CNN’s Brian Stelter: Mother Zucker’s Mini-Me Marches Into Mockery

Brian Stelter, host of CNN’s “Reliable Sources,”  is either a propagandist in the league of Joseph Goebbels (Stelter demonstrated on Sunday that wild Nazi comparisons go unchecked on his program, so I didn’t think he’d mind if I did the same thing to him) or, like Chris “Fredo” Cuomo, he is an Eddie Haskell clone who offers weak excuses when he screws up royally.

Either way, Stelter will never be described as a standup guy; a standup weasel, possibly.

But Stelter is doing a fine job maintaining his boss Jeff “Mother” Zucker’s reckless attitude with the reputation and future of  CNN,  much like the loyal and power-hungry Goebbels, who followed the Führer around like a little lost toy dachshund.

As a member of early, “classic” CNN, and as its first special assignment correspondent, I resent—truly resent—the irresponsibility of an apparently power-hungry, self-aggrandizing 34-year-old bent doing his best to destroy the reputation of the once-proud network that I was honored to help create.

It is especially hard to take in the light of trying to burnish the reputation of the then-upstart CNN by taking on very dangerous assignments, usually paired the redoubtable cameraman Ken Kelsch. Such was the case when were being pursued by some very annoyed Surinamese secret police in 1985. We had to “buy” a canoe to make our escape across the piranha-infested Moroni River in a thunderstorm to French Guiana. Stelter, of course was sucking his thumb, or other appendage, in his mother’s womb at the time.

Given his physiological aspect ratio, which resembles both that of the TV screen and of his boss, Stelter has become Zucker’s Mini-Me with a barracuda smile, and is obviously following Zucker’s dicta, so as to suit his own taste for accelerating past his peers.

It’s a taste Stelter has been cultivating for some time, personally and professionally, starting perhaps with his ill-fated 2011 “romance” with then-CNBC “smoking hot” anchor Nicole Lapin, while he was the New York Times’ media correspondent. Lapin reportedly gushed about the then-svelte Stelter, calling him her “wonder boy robot.” Business Insider described them as the “media’s latest power couple.” Right.

According to Gawker, however, there seemed to be some lack of clarity regarding conflict of interest, and whether Stelter told his boss or his boss told him of the whirlwind affair before he was recused from reporting on CNBC. Nice guy. After all, who needs journalistic ethics when a hot babe is in your sights?

The “power couple” split up after about a month;  some say he had would have had a better chance flagging down a freight train with a votive candle.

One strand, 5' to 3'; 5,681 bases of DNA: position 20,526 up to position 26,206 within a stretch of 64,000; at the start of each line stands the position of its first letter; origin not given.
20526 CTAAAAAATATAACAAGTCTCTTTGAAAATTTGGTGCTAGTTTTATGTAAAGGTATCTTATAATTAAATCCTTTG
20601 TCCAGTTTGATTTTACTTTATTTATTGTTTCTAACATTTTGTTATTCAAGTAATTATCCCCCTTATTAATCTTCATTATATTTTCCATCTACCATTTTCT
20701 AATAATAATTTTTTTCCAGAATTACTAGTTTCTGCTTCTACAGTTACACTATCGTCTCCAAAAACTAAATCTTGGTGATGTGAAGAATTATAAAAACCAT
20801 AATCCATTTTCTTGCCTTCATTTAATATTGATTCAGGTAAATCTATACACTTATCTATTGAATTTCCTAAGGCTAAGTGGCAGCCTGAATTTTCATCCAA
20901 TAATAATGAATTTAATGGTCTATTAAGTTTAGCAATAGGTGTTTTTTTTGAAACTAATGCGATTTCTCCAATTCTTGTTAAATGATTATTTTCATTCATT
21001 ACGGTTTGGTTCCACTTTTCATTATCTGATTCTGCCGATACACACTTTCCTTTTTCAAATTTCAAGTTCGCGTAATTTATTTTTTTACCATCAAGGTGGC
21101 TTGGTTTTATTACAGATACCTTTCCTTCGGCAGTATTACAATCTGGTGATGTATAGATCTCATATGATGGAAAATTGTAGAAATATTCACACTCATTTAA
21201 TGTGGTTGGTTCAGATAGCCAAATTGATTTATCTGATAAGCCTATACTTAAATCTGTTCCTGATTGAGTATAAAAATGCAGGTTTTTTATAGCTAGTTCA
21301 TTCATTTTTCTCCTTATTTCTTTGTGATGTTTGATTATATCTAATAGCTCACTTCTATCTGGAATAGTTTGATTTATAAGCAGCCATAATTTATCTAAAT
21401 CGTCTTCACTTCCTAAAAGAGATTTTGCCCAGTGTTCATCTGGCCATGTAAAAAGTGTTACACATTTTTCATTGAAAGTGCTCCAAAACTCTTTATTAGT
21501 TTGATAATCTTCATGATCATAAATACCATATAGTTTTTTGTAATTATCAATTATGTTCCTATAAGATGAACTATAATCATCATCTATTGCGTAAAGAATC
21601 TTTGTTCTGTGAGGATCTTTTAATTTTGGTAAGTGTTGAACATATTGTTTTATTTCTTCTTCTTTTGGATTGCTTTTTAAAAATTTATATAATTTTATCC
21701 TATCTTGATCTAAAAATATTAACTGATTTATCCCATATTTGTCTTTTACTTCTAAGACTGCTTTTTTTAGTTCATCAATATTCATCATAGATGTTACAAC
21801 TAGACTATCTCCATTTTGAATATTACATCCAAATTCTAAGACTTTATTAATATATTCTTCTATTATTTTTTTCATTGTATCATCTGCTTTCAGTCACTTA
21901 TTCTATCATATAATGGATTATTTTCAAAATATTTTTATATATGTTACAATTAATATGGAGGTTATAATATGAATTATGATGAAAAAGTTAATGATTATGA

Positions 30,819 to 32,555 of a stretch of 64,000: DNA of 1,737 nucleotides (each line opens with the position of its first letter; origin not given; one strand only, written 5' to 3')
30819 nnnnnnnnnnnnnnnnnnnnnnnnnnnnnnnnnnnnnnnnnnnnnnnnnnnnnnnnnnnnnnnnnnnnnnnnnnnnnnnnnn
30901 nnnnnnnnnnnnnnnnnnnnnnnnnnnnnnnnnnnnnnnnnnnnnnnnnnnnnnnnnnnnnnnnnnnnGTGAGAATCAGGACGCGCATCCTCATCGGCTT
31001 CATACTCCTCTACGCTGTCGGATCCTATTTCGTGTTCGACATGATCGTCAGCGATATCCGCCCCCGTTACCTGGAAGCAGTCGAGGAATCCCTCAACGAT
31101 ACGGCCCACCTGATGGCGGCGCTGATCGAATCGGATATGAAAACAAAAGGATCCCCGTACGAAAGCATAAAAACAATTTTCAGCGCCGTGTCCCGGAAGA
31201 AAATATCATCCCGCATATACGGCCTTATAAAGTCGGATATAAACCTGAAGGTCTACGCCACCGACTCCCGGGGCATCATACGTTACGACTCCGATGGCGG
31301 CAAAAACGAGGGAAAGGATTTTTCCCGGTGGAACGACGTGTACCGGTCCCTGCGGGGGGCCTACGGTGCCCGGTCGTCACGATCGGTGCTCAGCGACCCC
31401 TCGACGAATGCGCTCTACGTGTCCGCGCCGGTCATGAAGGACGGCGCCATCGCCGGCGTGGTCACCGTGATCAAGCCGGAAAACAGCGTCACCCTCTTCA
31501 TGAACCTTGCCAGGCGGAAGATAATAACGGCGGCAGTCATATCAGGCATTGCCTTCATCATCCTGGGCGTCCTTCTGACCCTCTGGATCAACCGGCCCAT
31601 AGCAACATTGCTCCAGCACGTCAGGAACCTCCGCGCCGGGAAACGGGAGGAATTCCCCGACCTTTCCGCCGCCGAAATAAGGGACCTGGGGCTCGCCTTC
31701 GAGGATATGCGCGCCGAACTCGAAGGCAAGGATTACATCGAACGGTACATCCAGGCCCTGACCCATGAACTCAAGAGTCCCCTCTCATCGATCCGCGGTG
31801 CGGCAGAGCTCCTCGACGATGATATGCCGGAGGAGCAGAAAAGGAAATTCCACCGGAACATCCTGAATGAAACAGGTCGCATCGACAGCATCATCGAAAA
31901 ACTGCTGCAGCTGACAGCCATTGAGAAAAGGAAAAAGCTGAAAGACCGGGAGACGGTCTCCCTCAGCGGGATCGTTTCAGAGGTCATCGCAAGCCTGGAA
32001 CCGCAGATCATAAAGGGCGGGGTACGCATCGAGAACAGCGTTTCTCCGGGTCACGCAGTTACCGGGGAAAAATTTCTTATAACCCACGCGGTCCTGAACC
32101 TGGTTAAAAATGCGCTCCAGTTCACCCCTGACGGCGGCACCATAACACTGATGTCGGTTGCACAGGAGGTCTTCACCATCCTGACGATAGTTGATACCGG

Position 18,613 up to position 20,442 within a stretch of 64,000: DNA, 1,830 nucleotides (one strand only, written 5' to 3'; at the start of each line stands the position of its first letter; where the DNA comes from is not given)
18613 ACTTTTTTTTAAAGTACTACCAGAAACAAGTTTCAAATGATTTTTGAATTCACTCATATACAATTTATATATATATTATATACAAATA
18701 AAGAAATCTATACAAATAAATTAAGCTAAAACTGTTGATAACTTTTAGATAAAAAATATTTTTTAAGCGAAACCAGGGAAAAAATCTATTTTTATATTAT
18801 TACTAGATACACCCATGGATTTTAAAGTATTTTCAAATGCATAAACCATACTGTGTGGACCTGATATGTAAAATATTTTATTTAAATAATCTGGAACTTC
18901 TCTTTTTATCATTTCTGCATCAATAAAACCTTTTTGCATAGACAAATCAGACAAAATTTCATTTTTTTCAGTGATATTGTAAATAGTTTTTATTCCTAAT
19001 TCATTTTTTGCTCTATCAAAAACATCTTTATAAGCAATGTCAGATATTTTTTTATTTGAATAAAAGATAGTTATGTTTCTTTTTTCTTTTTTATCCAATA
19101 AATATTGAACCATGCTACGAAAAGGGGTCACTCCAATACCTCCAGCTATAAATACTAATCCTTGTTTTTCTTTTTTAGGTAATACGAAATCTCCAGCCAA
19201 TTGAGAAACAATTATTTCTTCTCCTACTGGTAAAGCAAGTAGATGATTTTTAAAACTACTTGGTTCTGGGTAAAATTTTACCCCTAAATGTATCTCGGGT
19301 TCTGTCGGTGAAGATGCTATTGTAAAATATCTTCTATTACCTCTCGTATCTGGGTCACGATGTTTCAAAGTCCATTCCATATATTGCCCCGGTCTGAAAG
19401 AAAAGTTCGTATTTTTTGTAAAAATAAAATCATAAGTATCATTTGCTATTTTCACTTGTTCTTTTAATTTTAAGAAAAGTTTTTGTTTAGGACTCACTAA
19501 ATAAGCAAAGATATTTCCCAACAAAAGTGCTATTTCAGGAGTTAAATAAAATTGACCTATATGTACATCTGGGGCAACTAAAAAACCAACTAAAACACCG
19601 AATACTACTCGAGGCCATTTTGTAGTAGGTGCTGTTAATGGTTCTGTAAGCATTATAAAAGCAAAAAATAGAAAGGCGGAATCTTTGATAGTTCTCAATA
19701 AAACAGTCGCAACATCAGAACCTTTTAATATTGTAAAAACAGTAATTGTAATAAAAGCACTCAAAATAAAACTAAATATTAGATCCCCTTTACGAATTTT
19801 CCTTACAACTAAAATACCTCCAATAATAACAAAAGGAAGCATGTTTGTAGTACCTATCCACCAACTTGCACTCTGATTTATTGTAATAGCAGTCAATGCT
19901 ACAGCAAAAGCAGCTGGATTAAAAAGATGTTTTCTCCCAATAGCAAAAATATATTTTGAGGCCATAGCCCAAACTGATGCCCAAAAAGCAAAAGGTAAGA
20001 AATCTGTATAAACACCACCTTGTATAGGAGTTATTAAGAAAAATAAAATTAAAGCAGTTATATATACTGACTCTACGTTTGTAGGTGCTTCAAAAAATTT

But Stelter found another anchor and married her.

So let’s say Brian really did have technical problems with hearing Dr. Allen Frances, the bloviating shrink who was on a completely uncontrolled rant on Sunday. If you missed it, Frances contended, with utmost seriousness, that Donald Trump “is as destructive a person in this century as Hitler, Stalin, and Mao were in the last century. He may be responsible for many more million deaths than they were.”

There are only two possibilities here: Either Brian was attempting to use his IFB earpiece intestinally, or he was too inept to use the time-tested solution when all else fails: “Let’s go to a commercial.”

Such ineptitude by an apparently self-aggrandizing dork causes me such shame that I have to preface any introduction with the disclaimer that I have nothing to do with the current CNN, but that I was once part of classic CNN. It hurts my pride very deeply to have to stand on the sidelines and watch the decline of the network that was such an important part of my life.

Enjoy yourself Brian. CNN can’t continue in its own shadow for much longer.

About Chuck de Caro

Chuck de Caro is a contributor to American Greatness. He was CNN's very first Special Assignments Correspondent. Educated at Marion Military Institute and the U.S. Air Force Academy, he later served with the 20th Special Forces Group (Airborne). He has taught information warfare (SOFTWAR) at the National Defense University and the National Intelligence University. He was an outside consultant for the Pentagon’s Office of Net Assessment for 25 years. A pilot since he was 17, he is currently working on a book about the World War I efforts of Fiorello La Guardia, Giulio Douhet, and Gianni Caproni, which led directly to today’s U.S. Air Force Global Strike Command.

Photo: Kevin Mazur/Getty Images for CNN

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